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The Radical Decision to Not Drink in a World Obsessed with Alcohol

The opinions expressed in this article are the writer’s own and do not reflect the views of Her Campus.

Growing up I was always surrounded by alcohol. My dad was the HR manager at Anheuser-Busch, our basement was full of free cases of beer, we frequently visited the brewery for family days and for my dad’s final send-off when he retired. While alcohol was so prevalent, so was the idea of drinking responsibly. Before I could drive my dad sat my sister and I down to watch drinking and driving videos created by his company to encourage safe drinking.

But what if there’s not a safe way to drink alcohol? What if the only way to responsibly drink alcohol was to not drink it at all? I know, I sound crazy – perhaps even radical – especially for the drinkers who “know their limits.” Author Holly Whitaker makes a compelling case in her book Quit Like A Woman: The Radical Choice To Not Drink In A Culture Obsessed With Alcohol that we shouldn’t be consuming alcohol at all because it’s bad for our bodies, regardless of what marketing and some studies may suggest.

Similar to how Big Tobacco originally created the dialogue that smoking was safe and trendy, Whitaker argues that alcohol companies are doing the same. It’s been proven that alcohol is linked to various cancers and Whitaker dissects the various ways alcohol damages our bodies. Now, like never before, alcohol companies (largely ran by men) are targeting women to increase their profits and often utilize feminist marketing techniques in order to gain support.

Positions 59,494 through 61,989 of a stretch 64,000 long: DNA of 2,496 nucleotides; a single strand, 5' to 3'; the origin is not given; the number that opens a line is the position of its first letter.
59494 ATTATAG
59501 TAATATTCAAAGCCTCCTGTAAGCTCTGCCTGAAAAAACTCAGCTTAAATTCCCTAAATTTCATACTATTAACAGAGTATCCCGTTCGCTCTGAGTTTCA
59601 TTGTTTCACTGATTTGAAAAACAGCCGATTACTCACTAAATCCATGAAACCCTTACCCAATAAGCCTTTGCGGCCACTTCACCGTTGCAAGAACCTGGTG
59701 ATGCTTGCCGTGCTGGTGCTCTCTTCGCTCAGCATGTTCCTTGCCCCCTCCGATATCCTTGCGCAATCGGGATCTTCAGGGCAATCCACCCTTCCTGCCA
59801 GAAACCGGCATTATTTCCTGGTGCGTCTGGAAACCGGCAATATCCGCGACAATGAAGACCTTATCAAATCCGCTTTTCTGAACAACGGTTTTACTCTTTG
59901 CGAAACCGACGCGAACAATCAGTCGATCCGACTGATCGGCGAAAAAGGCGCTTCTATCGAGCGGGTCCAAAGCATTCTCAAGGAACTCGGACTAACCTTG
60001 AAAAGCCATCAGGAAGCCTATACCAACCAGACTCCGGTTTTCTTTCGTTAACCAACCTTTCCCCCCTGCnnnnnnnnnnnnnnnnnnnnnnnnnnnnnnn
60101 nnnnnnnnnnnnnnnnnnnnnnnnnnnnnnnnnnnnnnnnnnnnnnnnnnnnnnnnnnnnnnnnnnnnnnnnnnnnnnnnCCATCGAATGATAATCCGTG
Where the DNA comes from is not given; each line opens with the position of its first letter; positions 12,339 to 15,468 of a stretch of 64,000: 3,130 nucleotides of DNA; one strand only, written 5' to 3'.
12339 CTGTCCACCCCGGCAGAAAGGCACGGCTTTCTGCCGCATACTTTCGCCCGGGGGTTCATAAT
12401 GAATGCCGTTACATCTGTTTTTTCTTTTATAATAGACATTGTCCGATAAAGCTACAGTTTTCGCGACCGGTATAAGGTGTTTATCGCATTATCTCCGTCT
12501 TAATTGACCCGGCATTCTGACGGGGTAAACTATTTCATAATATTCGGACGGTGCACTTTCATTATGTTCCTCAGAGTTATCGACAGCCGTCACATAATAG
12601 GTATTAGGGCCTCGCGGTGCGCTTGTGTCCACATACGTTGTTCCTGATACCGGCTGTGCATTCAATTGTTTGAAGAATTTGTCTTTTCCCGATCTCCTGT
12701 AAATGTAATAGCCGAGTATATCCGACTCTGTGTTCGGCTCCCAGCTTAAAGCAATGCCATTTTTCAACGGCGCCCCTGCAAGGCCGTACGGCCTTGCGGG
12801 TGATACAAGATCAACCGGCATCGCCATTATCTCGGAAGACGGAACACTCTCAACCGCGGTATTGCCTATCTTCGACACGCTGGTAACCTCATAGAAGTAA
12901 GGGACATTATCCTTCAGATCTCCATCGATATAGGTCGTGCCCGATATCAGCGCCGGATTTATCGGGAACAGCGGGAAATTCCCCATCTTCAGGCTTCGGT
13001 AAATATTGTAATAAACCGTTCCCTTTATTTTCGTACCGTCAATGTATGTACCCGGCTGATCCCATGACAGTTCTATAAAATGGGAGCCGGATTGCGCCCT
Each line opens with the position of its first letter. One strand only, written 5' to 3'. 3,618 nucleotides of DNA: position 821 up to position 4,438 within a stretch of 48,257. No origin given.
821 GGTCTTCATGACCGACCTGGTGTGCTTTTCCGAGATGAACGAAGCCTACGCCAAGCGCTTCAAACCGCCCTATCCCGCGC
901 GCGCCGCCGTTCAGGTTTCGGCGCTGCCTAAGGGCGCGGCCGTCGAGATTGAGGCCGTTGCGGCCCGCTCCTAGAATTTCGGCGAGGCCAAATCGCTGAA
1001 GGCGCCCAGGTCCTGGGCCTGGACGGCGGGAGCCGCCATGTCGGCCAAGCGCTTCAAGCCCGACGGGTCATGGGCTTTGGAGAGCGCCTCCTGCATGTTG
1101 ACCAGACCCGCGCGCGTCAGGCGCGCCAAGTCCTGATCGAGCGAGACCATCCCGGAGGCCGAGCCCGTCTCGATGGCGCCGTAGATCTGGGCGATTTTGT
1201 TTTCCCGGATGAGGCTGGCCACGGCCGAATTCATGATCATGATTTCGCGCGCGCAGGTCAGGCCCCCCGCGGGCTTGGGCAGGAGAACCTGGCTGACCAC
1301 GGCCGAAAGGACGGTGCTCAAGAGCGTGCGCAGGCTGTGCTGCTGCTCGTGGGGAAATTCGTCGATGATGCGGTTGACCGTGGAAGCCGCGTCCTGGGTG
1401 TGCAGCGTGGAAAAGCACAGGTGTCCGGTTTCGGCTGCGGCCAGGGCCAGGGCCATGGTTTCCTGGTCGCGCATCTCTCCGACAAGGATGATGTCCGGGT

I haven’t finished Whitaker’s book but it has made me reconsider my own relationship with alcohol. When I first 21 I partied like any other person. I definitely made some mistakes and woke up with some killer hangovers, but I would consider my current relationship with alcohol healthy. I rarely drink and if I do, it’s only a few and I rarely have hangovers. Reading her book has made me question the alcohol industry and recognize that drinking responsibly doesn’t exist when damage is being done regardless of limited consumption.

Melissa Walsh

Kennesaw '22

Melissa is a Senior at Kennesaw studying both Journalism and Political Science. Her interests include politics, environmental issues, and human rights. In addition to being a writer for the Kennesaw Chapter, Melissa also serves as senior editor.
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